• Our David Nazarian College of Business and Economics received accreditation for five years following stellar efforts by faculty and staff, a recognition earned by fewer than 5% of business degree granting institutions worldwide! The college was also listed among “35 Great Schools for Financial Planners” and among the best graduate schools by U.S. News and World Report.
  • In 2014, the Cinema and Television Arts Department in the Mike Curb College of Arts, Media, and Communication was named one of the 25 top film schools in the country by the Hollywood Reporter, which also named our music department as one of the top 25 music programs in the world – CSUN was only one of six universities in the U.S. to have both film and music ranked in the top 25.  In addition, Variety magazine recently named CSUN’s CTVA program one of the top 40 in the world.
  • And speaking of Cinema and Television Arts, CTVA Professor Nate Thomas was recognized with one of the system’s highest honors for faculty and staff – the Wang Family Excellence Award, which is given each year to just five faculty and staff from within the entire 23-campus CSU system for their extraordinary commitment to student achievement and exemplary contributions in their fields.
  • The successful myCSUN Tablet initiative, under the leadership of Vice President Hilary Baker and Senior Director for Academic Technology Deone Zell, continued to grow and expand, increasing the number of participating faculty by 30 percent and bringing cumulative student enrollment to 8,000. As an affirmation of this success, this past January, Apple presented CSUN with an Apple Distinguished Program Award.

This award and the other accomplishments represent recognition in the ways CSUN has engaged, educated and helped student progress. I believe our challenge to raising our continuation and graduation rates further is to corral all of our many efforts across campus, use data analytics to determine our most effective strategies and continue to scale up so more students are effected.

We are planning and getting ready to launch programs and analyses that will meet this need and the expectations students have for a high quality 21st century college education:

  • Thanks to our partnership with prominent CSUN alumnus Ravi Sawhney, we are the exploring a cross-disciplinary master’s degree for CSUN in design/design thinking/innovation that will give students the kind of skills for creativity and innovation that is desired by employers and crucial to an advanced economy like ours. It represents the kind of entrepreneurship and innovation skills I hope we are putting into place in all majors so that students can be competitive in a global marketplace. In addition to the design thinking program, the Nazarian College’s Management Department is launching an entrepreneurship minor this fall.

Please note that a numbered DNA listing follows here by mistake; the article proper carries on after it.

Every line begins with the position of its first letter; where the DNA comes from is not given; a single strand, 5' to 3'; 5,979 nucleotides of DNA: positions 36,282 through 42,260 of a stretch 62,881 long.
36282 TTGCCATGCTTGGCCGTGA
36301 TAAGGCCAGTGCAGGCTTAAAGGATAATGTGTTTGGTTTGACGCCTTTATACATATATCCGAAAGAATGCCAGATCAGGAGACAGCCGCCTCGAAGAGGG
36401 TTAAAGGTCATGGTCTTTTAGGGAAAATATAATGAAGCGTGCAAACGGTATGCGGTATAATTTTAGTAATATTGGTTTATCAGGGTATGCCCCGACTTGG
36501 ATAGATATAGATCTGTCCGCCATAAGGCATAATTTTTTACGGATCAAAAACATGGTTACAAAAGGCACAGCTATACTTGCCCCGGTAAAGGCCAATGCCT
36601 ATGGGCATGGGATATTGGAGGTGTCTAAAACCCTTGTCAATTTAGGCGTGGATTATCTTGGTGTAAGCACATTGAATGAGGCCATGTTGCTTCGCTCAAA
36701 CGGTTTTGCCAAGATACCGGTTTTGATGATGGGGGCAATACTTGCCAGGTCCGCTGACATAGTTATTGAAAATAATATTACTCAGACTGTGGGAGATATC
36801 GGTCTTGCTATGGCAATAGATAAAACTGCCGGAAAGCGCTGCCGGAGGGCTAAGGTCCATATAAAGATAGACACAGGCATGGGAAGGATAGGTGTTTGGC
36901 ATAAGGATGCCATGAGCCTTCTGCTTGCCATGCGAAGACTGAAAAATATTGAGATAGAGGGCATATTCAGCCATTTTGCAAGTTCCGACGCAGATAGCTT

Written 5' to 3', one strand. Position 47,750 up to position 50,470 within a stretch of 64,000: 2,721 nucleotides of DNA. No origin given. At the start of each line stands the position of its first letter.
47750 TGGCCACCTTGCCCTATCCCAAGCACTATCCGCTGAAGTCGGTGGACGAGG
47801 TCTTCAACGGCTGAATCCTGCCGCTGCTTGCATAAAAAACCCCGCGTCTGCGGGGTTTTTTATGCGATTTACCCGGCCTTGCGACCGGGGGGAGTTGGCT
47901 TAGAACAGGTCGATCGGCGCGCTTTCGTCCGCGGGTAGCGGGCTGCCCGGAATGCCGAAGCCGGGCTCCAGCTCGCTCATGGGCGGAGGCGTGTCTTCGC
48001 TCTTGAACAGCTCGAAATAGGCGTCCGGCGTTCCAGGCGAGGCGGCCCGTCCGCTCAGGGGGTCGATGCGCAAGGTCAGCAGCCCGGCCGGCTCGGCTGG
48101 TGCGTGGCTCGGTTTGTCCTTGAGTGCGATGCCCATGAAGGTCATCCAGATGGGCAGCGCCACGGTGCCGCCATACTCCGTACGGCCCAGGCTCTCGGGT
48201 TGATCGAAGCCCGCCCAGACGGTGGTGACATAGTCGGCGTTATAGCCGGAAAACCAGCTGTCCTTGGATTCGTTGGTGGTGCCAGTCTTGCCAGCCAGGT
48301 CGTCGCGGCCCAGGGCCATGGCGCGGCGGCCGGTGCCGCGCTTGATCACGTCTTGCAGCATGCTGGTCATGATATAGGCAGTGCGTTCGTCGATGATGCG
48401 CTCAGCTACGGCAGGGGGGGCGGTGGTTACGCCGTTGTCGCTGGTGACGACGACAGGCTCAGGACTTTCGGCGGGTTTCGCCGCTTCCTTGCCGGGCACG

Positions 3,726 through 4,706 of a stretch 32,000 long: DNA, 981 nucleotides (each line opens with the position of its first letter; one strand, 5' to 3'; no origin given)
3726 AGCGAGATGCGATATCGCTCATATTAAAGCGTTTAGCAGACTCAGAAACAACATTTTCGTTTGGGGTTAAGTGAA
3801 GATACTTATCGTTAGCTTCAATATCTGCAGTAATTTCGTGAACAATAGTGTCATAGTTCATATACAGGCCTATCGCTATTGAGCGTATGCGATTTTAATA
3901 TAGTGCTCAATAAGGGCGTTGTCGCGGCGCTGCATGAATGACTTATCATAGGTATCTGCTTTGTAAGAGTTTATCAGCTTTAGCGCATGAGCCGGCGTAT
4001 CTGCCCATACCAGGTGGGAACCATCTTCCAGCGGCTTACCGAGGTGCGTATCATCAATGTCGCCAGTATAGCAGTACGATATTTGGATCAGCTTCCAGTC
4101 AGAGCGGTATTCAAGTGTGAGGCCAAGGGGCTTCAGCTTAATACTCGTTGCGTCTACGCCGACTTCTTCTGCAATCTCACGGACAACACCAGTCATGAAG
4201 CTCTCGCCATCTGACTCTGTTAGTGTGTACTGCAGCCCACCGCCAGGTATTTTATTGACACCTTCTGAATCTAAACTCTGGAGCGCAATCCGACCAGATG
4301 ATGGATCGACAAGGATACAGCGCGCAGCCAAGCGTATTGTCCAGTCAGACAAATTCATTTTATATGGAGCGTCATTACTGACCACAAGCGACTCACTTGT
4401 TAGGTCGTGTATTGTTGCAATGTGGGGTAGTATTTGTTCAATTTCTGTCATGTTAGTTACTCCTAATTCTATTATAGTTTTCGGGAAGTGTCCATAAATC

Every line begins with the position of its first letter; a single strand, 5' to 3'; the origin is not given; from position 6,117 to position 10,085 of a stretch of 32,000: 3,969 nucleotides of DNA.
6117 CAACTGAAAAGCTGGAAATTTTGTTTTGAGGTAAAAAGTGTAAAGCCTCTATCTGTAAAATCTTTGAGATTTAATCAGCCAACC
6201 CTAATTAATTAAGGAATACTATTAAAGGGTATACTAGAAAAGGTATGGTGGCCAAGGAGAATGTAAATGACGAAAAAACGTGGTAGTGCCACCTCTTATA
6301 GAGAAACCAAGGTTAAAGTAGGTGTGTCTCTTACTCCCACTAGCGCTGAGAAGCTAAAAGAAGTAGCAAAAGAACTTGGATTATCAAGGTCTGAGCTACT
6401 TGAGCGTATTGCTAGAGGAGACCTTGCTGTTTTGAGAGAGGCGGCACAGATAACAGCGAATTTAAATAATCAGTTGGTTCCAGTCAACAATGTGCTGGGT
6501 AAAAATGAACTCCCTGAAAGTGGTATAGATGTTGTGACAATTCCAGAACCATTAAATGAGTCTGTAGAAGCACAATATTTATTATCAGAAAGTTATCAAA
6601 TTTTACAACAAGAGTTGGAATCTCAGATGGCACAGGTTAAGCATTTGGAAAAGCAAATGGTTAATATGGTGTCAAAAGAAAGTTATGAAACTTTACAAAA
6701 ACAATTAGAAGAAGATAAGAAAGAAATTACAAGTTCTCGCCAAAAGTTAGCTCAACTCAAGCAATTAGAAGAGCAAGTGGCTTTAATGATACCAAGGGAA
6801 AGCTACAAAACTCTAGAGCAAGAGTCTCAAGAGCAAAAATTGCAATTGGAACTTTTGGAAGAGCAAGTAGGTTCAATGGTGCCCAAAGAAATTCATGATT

• In a partnership with the Education Advisory Board (or EAB), a division of the Student Success Collaborative, we will have the tools, services and predictive analytics that will help in a variety of areas, including targeted advising, assessing high impact practices, and reducing bottleneck courses. And we now have a user friendly dashboard that is available to colleges and departments that will provide important data for decision-making.

We are committed to the CSU System’s Graduation Initiative 2025 that expects CSUN to meet a variety of new goals, starting with the 2019 cohort (students who are currently freshmen in high schools this year), including:

  • Increasing the six-year graduation rate for first- time freshmen to 60 percent.
  • Increasing the four-year graduation rate for transfer students to 76 percent.
  • Closing the achievement gap for historically underrepresented students to seven percent or less.
  • Closing the achievement gap for low-income students to five percent (or less).

The university has established near term goals for the coming year:

  • To increase the continuation rate for students entering Fall 2015-16 by 2.5%.
  • To continue to increase our six-year first-time freshman graduation rate by 2%.
  • And to close the achievement gap for our traditionally underserved students by at least 2.5%.